Shaped by glacial temperatures, stark landscapes and protracted winters, the traditional Inuit diet had little in the way of plant food, no agricultural or dairy products, and was unusually low in carbohydrates. Most people subsisted on what they hunted and fished.
Patricia Cochran, an Inupiat from Northwestern Alaska describes her food culture:
Our meat was seal and walrus, marine mammals that live in cold water and have lots of fat. We used seal oil for our cooking and as a dipping sauce for food. We had moose, caribou, and reindeer. We hunted ducks, geese, and little land birds like quail called ptarmigan. We caught crab and lots of fish – salmon, whitefish, tomcod, pike, and char. Our fish were cooked, dried, smoked, or frozen. We ate frozen raw whitefish, sliced thin. The elders liked stinkfish, fish buried in seal bags or cans in the tundra and left to ferment. And fermented seal flipper, they liked that too.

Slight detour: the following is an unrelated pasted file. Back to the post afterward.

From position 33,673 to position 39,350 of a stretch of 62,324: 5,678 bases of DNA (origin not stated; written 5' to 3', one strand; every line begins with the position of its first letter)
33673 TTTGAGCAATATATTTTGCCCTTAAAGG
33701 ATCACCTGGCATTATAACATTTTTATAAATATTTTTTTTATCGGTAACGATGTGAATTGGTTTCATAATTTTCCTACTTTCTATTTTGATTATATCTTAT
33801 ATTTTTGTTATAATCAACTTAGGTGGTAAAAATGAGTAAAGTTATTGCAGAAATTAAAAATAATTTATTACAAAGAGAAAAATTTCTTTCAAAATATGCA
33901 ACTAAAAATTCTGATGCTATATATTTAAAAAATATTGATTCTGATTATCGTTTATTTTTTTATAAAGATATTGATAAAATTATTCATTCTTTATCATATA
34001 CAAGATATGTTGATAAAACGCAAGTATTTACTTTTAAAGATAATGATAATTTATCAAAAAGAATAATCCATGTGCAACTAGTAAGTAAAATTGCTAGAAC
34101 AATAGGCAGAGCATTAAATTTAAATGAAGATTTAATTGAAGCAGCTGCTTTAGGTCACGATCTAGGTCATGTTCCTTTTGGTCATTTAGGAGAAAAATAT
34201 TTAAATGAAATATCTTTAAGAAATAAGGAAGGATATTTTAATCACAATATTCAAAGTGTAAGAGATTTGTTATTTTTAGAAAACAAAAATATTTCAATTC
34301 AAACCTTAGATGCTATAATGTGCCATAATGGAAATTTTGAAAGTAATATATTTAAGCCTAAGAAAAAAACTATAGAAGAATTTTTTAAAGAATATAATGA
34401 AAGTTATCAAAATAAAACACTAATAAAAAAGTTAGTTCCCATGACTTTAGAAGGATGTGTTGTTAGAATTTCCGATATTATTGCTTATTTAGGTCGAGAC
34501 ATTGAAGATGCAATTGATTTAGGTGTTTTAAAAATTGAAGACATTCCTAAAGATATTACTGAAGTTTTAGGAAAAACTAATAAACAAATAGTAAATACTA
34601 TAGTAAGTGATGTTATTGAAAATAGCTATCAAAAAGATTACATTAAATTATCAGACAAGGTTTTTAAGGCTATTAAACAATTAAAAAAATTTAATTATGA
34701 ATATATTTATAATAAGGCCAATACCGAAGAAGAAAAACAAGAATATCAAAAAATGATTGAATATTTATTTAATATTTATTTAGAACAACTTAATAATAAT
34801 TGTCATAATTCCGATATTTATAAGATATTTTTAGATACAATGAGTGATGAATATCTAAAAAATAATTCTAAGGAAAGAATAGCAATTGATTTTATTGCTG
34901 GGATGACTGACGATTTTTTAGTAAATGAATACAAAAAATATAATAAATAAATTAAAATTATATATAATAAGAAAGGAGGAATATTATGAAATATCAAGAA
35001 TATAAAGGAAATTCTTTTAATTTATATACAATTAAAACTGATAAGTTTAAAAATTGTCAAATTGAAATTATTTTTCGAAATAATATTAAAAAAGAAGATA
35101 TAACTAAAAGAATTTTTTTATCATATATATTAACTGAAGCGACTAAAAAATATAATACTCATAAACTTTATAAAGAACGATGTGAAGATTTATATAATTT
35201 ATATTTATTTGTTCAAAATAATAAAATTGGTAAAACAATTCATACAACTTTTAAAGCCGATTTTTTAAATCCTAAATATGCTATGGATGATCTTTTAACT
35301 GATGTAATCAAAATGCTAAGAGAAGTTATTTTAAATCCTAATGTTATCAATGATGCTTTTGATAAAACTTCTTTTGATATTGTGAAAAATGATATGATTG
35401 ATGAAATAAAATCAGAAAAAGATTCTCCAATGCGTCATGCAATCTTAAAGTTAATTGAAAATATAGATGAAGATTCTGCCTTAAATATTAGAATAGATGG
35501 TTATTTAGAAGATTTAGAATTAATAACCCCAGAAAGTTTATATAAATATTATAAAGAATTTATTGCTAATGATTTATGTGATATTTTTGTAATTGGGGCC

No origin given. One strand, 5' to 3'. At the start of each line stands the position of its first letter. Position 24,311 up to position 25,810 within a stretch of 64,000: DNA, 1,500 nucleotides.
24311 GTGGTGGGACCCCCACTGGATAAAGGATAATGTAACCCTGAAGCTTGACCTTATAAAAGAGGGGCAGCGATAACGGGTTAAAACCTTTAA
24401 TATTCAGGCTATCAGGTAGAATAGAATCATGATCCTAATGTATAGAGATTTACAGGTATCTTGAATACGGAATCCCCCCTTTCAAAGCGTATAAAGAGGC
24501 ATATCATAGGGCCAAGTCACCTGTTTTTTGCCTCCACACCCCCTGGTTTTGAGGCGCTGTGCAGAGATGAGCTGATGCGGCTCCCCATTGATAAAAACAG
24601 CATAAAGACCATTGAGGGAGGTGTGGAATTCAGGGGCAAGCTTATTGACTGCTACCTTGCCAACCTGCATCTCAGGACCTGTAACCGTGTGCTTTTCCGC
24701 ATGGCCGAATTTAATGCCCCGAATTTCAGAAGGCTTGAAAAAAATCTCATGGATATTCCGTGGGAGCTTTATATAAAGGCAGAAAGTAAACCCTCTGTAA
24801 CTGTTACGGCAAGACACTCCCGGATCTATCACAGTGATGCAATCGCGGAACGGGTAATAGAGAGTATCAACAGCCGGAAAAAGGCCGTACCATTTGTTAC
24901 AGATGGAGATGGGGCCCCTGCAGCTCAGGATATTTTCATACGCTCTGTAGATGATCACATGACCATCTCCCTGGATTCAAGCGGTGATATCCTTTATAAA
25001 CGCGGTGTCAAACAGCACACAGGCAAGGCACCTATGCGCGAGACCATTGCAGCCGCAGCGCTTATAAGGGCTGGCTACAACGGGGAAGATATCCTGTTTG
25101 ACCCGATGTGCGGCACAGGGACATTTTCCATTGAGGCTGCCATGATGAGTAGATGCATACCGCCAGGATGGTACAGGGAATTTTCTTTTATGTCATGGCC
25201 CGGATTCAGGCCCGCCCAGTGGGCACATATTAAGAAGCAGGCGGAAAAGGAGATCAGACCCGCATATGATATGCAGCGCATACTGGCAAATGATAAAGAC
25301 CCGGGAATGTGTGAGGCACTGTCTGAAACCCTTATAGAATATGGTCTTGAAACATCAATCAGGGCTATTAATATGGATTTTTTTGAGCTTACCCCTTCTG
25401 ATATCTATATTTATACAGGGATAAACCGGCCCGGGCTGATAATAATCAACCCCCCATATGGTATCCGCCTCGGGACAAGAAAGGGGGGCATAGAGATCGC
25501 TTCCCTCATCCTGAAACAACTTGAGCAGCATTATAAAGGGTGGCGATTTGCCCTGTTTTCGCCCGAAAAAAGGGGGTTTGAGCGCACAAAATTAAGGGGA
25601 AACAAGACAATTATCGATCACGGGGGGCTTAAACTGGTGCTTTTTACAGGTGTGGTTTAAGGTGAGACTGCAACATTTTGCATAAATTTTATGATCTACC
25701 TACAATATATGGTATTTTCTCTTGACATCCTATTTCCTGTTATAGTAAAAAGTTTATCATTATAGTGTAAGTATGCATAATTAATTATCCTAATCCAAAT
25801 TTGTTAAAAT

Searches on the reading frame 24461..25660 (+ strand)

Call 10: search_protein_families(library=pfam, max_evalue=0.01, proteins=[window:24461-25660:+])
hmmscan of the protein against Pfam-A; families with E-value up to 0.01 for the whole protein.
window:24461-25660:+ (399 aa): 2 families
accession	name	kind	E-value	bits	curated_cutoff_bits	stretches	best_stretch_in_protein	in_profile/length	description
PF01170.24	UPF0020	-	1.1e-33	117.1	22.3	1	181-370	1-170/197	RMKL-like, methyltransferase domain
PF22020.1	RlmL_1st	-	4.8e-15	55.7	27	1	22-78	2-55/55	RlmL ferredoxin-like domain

These foods hardly make up the “balanced” diet most of us grew up with, and they look nothing like the mix of grains, fruits, vegetables, meat, eggs, and dairy we’re accustomed to seeing in conventional food pyramid diagrams. Yet how can people who gorge on fat and animal protein be healthier than we are? (more…)